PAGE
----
I omit 1975 and 1976 from the analysis because the data used for the denominator in the marriage and divorce rates (number of unmarried and married women, respectively, ages 15 and over) are drawn from the CPS, which does not have these data available for these years.
California is missing new marriages for 1991, and Oklahoma is missing these data for 2001–2003. Divorce data are missing for the following state-years: California (1991–2004), Colorado (1995–2000), Georgia (2004), Hawaii (2003–2004), Indiana (1991–2004), Louisiana (1991–2004), Nevada (1991–1993), and Oklahoma (2001–2003).
Using an unbalanced panel of state-years causes a few concerns. If states with missing marriage/divorce data are trending differently, it would be difficult to distinguish the impact of federal EITC expansions or the implementation of a state EITC from other state-specific factors. Moreover, a number of states are missing information during a period when important expansions to the federal credit were implemented (1991–1993; 1991–2004; 1995–2000). In a later section, however, I test the sensitivity of the main results by estimating the model on the unbalanced panel of states.
A Wooldridge (2002) test of no serial correlation in panel data yields a highly significant F-statistic in the marriage (F = 34.41) and divorce (F = 27.26) regressions. The Prais-Winsten regression assumes that the autocorrelation follows an AR(1) process that is common across all states. Standard errors in these models are also corrected for heteroskedasticity.
In particular, the EITC is typically paid by the IRS in the calendar year after the tax year in which it was earned (Dickert-Conlin and Houser 1999). Also, there are a number of mechanisms used by states to slow the decision-making process prior to a marriage or divorce. For example, three states (Arizona, Arkansas, and Louisiana) have covenant marriage options, which stipulate that couples must receive counseling before seeking a divorce. A number of states specify a waiting period after a divorce before an individual can re-marry. There are also so-called “cooling off” periods between the time a divorce is petitioned and when it is actually granted by a judge. These waiting periods vary dramatically by state, and can range from no statutory requirement to 18 months (Arkansas, Connecticut, and New Jersey). On the other hand, states have also passed no fault divorce laws, which allow partners to seek a divorce without gaining the consent of the spouse. See research by Friedberg (1998) and Wolfers (2006) for an evaluation of the impact of no fault laws on divorce. To examine the robustness of the main results to the choice of lag structure, I experiment with a one-period lag of the EITC. Results from this specification are discussed in a subsequent section. There are, however, reasons to be believe that a 2-year lag structure is not long enough. Low-income couples are more likely to separate for substantial periods, and hence stop filing taxes jointly, before a divorce is formalized. It is difficult to know whether an EITC-induced divorce would catalyze a long separation period, but suffice it to say that a 2-year lag on the EITC may not pick up all divorces that occur after a long-term separation. I thank an anonymous referee for pointing out this possibility.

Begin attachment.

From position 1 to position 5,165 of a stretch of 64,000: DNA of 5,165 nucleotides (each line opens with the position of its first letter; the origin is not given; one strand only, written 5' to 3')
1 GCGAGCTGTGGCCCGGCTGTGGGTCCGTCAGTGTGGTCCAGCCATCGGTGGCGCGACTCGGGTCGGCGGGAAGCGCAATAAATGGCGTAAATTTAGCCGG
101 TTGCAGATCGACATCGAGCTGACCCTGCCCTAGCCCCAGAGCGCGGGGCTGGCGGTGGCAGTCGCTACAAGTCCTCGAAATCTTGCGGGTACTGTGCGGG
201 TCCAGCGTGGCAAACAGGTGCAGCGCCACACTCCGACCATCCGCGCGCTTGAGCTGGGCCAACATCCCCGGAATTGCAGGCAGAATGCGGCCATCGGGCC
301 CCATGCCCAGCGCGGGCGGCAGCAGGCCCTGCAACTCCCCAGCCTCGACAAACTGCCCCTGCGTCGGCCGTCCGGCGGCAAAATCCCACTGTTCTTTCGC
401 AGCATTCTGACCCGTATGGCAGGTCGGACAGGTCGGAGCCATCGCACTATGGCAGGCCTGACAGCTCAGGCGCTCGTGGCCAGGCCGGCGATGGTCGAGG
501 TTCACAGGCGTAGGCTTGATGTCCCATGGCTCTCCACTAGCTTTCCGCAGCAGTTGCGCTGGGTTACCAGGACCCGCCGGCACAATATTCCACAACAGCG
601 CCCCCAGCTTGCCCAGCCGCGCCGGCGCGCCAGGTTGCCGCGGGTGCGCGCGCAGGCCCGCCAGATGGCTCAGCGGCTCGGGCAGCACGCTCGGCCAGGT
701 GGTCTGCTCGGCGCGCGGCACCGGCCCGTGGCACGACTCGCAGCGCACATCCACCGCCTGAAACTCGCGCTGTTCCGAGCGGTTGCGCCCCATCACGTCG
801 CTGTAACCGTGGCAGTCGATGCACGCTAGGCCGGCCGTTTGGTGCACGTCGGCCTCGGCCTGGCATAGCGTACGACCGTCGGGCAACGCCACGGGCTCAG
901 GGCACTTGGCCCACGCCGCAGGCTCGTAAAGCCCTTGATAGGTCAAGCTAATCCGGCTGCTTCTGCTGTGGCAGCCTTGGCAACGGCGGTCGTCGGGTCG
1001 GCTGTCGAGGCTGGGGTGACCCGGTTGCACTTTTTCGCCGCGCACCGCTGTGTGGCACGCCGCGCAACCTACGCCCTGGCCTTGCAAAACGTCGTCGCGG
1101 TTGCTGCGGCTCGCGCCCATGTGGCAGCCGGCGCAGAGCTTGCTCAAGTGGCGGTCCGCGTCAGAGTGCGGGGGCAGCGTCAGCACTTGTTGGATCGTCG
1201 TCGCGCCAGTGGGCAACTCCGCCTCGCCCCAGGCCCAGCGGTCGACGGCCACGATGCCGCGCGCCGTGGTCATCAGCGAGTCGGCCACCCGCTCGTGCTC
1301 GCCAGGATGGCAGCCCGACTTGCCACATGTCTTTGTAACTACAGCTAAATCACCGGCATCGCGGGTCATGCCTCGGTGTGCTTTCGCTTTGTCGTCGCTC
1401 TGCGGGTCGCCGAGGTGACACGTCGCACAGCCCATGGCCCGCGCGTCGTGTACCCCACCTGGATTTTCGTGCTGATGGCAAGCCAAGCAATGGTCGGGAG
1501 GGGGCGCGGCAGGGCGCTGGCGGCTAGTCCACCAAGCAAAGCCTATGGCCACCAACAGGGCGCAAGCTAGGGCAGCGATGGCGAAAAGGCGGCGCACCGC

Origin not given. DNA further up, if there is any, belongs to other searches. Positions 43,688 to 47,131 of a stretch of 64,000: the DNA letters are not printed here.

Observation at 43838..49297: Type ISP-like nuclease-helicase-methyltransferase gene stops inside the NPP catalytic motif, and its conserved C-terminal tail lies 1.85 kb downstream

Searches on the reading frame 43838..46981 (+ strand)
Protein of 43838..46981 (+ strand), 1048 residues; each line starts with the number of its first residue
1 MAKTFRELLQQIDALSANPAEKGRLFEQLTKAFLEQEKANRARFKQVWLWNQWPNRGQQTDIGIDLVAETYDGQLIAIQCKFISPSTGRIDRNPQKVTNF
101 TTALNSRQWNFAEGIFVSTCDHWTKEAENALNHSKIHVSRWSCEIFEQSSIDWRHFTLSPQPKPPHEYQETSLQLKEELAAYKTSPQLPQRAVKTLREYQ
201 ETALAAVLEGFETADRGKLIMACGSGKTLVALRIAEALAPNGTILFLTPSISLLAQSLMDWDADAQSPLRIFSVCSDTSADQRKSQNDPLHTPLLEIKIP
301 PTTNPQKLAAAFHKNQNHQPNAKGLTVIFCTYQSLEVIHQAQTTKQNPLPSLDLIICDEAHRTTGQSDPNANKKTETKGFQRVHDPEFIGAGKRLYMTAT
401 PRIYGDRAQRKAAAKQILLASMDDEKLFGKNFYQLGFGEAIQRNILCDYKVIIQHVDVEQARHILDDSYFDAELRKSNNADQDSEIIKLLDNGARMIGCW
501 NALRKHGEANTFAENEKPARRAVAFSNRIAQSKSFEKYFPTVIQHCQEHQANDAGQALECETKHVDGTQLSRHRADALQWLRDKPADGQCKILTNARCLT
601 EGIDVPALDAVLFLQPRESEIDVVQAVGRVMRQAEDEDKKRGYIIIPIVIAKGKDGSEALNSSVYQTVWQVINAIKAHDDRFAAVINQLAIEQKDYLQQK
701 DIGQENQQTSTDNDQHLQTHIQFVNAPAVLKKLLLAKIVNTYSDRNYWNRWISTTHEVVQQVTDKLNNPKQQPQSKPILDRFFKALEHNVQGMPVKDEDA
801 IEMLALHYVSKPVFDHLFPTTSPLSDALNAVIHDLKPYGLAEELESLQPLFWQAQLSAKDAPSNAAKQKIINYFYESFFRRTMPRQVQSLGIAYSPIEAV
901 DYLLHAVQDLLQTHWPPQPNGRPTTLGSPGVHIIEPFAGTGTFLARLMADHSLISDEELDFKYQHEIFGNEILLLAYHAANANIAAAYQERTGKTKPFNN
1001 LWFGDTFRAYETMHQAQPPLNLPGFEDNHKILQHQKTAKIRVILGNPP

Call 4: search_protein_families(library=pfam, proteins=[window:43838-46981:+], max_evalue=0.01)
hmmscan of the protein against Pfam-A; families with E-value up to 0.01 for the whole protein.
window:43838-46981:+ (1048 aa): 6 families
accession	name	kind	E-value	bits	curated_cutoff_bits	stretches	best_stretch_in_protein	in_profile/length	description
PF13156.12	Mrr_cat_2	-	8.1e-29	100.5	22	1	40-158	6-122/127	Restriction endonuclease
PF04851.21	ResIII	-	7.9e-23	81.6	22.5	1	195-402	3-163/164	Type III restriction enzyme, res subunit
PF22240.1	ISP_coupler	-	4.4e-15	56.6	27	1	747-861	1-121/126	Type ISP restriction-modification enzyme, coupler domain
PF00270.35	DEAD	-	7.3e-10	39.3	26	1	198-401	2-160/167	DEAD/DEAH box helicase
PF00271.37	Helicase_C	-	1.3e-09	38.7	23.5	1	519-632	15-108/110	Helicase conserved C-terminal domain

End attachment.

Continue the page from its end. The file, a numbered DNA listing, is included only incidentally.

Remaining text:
The potential endogeneity of the EITC is a manifestation of the more general policy endogeneity problem. The concern here is that the timing of EITC expansions coincides with, or responds to, broader societal trends that influence marriage and divorce propensities. For example, if states that enact EITC programs to reduce poverty or strengthen work incentives have populations with different underlying tastes for marriage, then EITC policies will be correlated with these unobserved preferences and the estimated effect of the credit on marriage and divorce will be biased. As noted in the text, that the EITC is primarily a federal program, however, makes policy endogeneity less likely.
To calculate this number, I regressed the log of the new marriage (divorce) rate on a linear time trend (with robust standard errors and weighted by the number of women ages 15 and over).
Nevada’s new marriage rate exceeded one between 1977 and 1980, but remained far above the national average after that. Summary statistics for the new marriage rate after dropping Nevada are the following: mean = 0.053; SD = 0.016; minimum = 0.014; maximum = 0.137.
The impact of a one-dollar increase in the EITC is calculated by the following: [β(unmarried)/EITC], where β is the parameter estimate from Table 3, Model 2 (divided by 1,000); unmarried is the number unmarried women ages 15 and over, averaged over the observation period; and EITC is the maximum credit for a family with two or more children, averaged over the observation period. See the notes in Table 2 for summary statistics associated with unmarried and married.